Author + information
- Published online July 15, 2020.
- aCardiovascular Division, EpiCURA Hospital, Hornu, Belgium
- bBrain and Heart SRL, Division of Cardiology, Brussels, Belgium
- cCardiovascular Division, Free University of Brussels, Brussels, Belgium
- dMedical Centre Prof. Brugada, Aalst, Belgium
- eArrhythmia Unit, Hospiten Estepona, Marbella, Spain
- ↵∗Address for correspondence:
Dr. Antonio Sorgente, Brain and Heart SRL, Avenue Jeanne 21, 1050 Brussels, Belgium.
The coronavirus disease-2019 (COVID-19) outbreak has been recently declared a pandemic by the World Health Organization (1). The health care organizations of numerous countries around the world are currently stretched to offer the best care to the patients who contract COVID-19, and they are fighting at the same time with the dearth of both resources and knowledge. The amount of scientific data that have been collected from the spread of the infection, particularly in the last month, on the pathophysiology and on possible medical treatments of this frequently lethal viral infection is remarkable, but these data are still insufficient to declare victory against the virus. This is the reason that all major scientific journals, including JACC: Case Reports, have quickly opened dedicated sessions to the research and investigations into this very hot topic.
We therefore must thank all the authors who have found the time in this difficult moment to sit in front of a computer and share their experiences on COVID-19, on top of their undoubtedly demanding clinical duties. In line with this, we congratulate Prof. Vidovich (2) for the recently published paper in JACC: Case Reports on a case of Brugada syndrome (BS) associated with COVID-19 (2)—the known into the unknown, precisely.
COVID-19 manifests mainly as a respiratory syndrome that includes pneumonia and, in the worst case scenario, acute respiratory distress syndrome (3). We have also learned that, in a not negligible number of cases, the virus can provoke myocardial ischemia and/or inflammation, with or without an associated respiratory syndrome (4). There are already numerous cases of COVID-19 manifesting as ST-segment elevation myocardial infarction that have triggered activation of primary percutaneous coronary intervention protocols. The cause of this ST-segment elevation is unknown: it has been linked to traditional plaque rupture in those patients who have required coronary angioplasty, but it has been suggested that myocarditis or microvascular thrombosis could be the cause when no obvious thrombus or coronary flow interruption is detected. If all this were not sufficient, here comes Brugada type I pattern, interfering with and complicating the lives of interventional cardiologists. Indeed, in the case reported by Vidovich (2), the patient presented with shortness of breath, substernal chest pain, and fever. The electrocardiogram showed a Brugada type I pattern in the right precordial leads with no reciprocal changes; the presence of chest pain, shortness of breath, and reduction of systolic left ventricular function, assessed with a 2-dimensional echocardiogram, led to urgent coronary angiography, which excluded an ongoing acute coronary syndrome. No significant electrolyte imbalance was found. Vidovich’s (2) conclusion was that the Brugada type I pattern, completely unknown to the patient until this admission, was unmasked by the COVID-19 viral infection and the ongoing fever. Confirming that when it rains it pours, the patient also experienced an episode of supraventricular tachycardia, which is also another clinical feature of BS and confirmed the final diagnosis.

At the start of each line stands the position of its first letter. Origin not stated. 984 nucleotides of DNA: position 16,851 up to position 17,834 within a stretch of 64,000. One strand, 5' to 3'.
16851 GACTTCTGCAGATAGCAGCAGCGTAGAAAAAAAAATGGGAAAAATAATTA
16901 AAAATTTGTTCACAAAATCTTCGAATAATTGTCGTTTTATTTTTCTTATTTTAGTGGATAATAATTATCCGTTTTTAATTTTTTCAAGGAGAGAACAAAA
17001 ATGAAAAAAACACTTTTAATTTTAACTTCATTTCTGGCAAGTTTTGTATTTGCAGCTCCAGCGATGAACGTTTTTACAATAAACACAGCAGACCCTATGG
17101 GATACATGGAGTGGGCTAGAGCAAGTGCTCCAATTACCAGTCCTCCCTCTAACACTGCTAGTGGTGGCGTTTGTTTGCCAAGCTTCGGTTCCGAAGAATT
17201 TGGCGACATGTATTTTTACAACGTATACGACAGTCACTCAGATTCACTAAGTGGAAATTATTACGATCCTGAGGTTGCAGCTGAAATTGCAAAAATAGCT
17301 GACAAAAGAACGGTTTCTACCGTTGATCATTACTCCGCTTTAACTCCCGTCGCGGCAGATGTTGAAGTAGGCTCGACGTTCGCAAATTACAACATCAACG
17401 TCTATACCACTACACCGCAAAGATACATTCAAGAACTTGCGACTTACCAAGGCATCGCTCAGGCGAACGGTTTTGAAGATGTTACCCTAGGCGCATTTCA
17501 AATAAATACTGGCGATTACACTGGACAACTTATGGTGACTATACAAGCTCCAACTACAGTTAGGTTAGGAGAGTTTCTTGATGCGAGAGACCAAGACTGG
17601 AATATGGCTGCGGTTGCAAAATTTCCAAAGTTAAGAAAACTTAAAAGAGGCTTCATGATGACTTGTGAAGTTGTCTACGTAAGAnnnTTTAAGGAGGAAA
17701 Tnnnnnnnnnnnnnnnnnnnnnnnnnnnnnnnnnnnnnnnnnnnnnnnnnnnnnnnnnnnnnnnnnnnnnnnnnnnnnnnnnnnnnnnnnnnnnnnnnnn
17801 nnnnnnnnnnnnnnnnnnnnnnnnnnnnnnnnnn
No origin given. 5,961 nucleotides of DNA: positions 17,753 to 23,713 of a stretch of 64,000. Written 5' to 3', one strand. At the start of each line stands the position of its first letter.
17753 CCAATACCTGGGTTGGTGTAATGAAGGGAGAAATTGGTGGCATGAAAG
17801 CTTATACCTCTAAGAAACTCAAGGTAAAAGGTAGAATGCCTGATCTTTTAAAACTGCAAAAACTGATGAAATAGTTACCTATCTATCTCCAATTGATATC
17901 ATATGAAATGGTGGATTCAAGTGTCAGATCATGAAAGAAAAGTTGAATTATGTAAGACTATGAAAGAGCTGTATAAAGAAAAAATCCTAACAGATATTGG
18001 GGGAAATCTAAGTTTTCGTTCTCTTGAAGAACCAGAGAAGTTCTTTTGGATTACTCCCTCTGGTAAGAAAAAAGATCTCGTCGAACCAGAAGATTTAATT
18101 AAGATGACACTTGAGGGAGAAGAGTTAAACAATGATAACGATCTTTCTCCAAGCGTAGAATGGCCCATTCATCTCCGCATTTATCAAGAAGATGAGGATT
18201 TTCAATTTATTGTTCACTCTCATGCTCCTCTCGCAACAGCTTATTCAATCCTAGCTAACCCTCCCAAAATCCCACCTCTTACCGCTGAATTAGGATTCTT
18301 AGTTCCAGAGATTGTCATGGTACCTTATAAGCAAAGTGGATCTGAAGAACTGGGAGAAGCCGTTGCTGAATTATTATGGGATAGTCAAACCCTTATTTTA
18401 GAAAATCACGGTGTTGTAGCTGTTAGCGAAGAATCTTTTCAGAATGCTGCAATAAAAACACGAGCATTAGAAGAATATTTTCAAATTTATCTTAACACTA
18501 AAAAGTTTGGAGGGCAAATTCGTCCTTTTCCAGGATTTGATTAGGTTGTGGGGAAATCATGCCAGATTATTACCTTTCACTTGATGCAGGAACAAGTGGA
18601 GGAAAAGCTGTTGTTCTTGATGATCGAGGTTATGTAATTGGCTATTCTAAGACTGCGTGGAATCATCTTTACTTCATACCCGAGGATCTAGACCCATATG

A link between fever and a Brugada type I pattern is very well known and has been described extensively (5–7). In fact, the international guidelines on sudden cardiac death recommend lowering body temperature as soon as possible in those patients with an established diagnosis of BS, as well as in carriers of the mutations with a proved inducible Brugada type I pattern (8). The increase in body temperature has indeed been proven to cause a higher degree of inactivation of sodium channels, both mutated and wild ones: in the subjects who are genetically predisposed, this reduced sodium flow can result in a dangerous transmural heterogeneity that is the basis for phase 2 re-entry ventricular arrhythmias and sudden death (9,10). It would also be of interest understand whether the virus itself could interact directly with the myocardial ion channels and provoke the electrocardiographic modification typical of BS.
The take-home message is therefore that patients with BS and concomitant COVID-19 infection should be monitored in the intensive care unit or in the telemetry ward until the fever is resolved, regardless of their respiratory conditions. Further research will be needed to help clinicians to navigate this uncharted sea.
↵∗ Editorials published in JACC: Case Reports reflect the views of the authors and do not necessarily represent the views of JACC: Case Reports or the American College of Cardiology.
The authors have reported that they have no relationships relevant to the contents of this paper to disclose. Dimosthenis Pandis, MD, served as Guest Editor for this article.
The authors attest they are in compliance with human studies committees and animal welfare regulations of the authors’ institutions and Food and Drug Administration guidelines, including patient consent where appropriate. For more information, visit the JACC: Case Reports author instructions page.
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